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Home > Press > Two dimensional materials: Advanced molybdenum selenide near infrared phototransistors

Scanning electron microscopy image of the near-infrared photodetector based on few-layered MoSe2.
Scanning electron microscopy image of the near-infrared photodetector based on few-layered MoSe2.

Abstract:
Optical sensors operating in the near infrared (NIR) are important for applications in imaging, photodetectors, and biological sensors. Notably, recent reports on the synthesis of high quality, large areas of graphene has motivated researchers to search for other 2D materials with properties suitable for NIR devices.

Two dimensional materials: Advanced molybdenum selenide near infrared phototransistors

Tokyo, Japan | Posted on September 27th, 2017

Now, Abdelkader Abderrahmane and colleagues at the University of Electro-Communications, Tokyo in collaboration with researchers at Chosun University, Korea, describe the optoelectronics characteristics of molybdenum selenide (MoSe2) phototransistors for applications to photodetectors. The application of gate voltages to the devices yielded a maximum photoresponsivity 238 A/W, an external quantum efficiency (EQE) of 37,745% under 785 nm light. The researchers state: "our device is one of the best high-performance nanoscale near-infrared photodetectors based on multilayered two-dimensional materials."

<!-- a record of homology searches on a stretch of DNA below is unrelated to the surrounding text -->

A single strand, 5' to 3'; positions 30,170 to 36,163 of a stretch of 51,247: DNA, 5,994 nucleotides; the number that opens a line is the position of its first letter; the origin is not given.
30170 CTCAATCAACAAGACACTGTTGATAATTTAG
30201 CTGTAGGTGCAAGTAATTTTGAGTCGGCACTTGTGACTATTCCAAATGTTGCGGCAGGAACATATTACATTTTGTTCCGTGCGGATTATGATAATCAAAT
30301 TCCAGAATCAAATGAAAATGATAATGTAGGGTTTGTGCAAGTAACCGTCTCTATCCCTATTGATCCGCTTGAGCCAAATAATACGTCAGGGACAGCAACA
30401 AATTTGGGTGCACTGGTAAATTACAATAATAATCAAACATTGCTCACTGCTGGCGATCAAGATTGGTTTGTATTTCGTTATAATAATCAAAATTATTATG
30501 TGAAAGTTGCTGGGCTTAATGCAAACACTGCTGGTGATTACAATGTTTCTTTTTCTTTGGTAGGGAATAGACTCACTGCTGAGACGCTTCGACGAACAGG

The devices were fabricated using few layered MoSe2 with a thickness of ~44 nm that was exfoliated from natural MoSe2 onto thermally oxidized silicon substrates with metallic strips acting as back gates. The transistor channel width and length were 50 and 20 μm, and the charge mobility was be 5.1 cm2 /V/s.

Electrical measurements indicated that the devices operated in the so-called accumulation mode and with a pinch off voltage of - 40V.

The combination of the 1.1 eV bandgap of MoSe2 and its high optical absorption compared to MoS2 is expected to offer wide ranging applications in optoelectronics.

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About University of Electro-Communications
The University of Electro-Communications (UEC) in Tokyo is a small, luminous university at the forefront of pure and applied sciences, engineering, and technology research. Its roots go back to the Technical Institute for Wireless Commutations, which was established in 1918 by the Wireless Association to train so-called wireless engineers in maritime communications in response to the Titanic disaster in 1912. In 1949, the UEC was established as a national university by the Japanese Ministry of Education, and moved in 1957 from Meguro to its current Chofu campus Tokyo.

With approximately 4,000 students and 350 faculty, UEC is regarded as a small university, but with particular expertise in wireless communications, laser science, robotics, informatics, and material science, to name just a few areas of research.

The UEC was selected for the Ministry of Education, Culture, Sports, Science and Technology (MEXT) Program for Promoting the Enhancement of Research Universities as a result of its strengths in three main areas: optics and photonics research, where we are number one for the number of joint publications with foreign researchers; wireless communications, which reflects our roots; and materials-based research, particularly on fuel cells.

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The University of Electro-Communications, Tokyo

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Website: http://www.uec.ac.jp/

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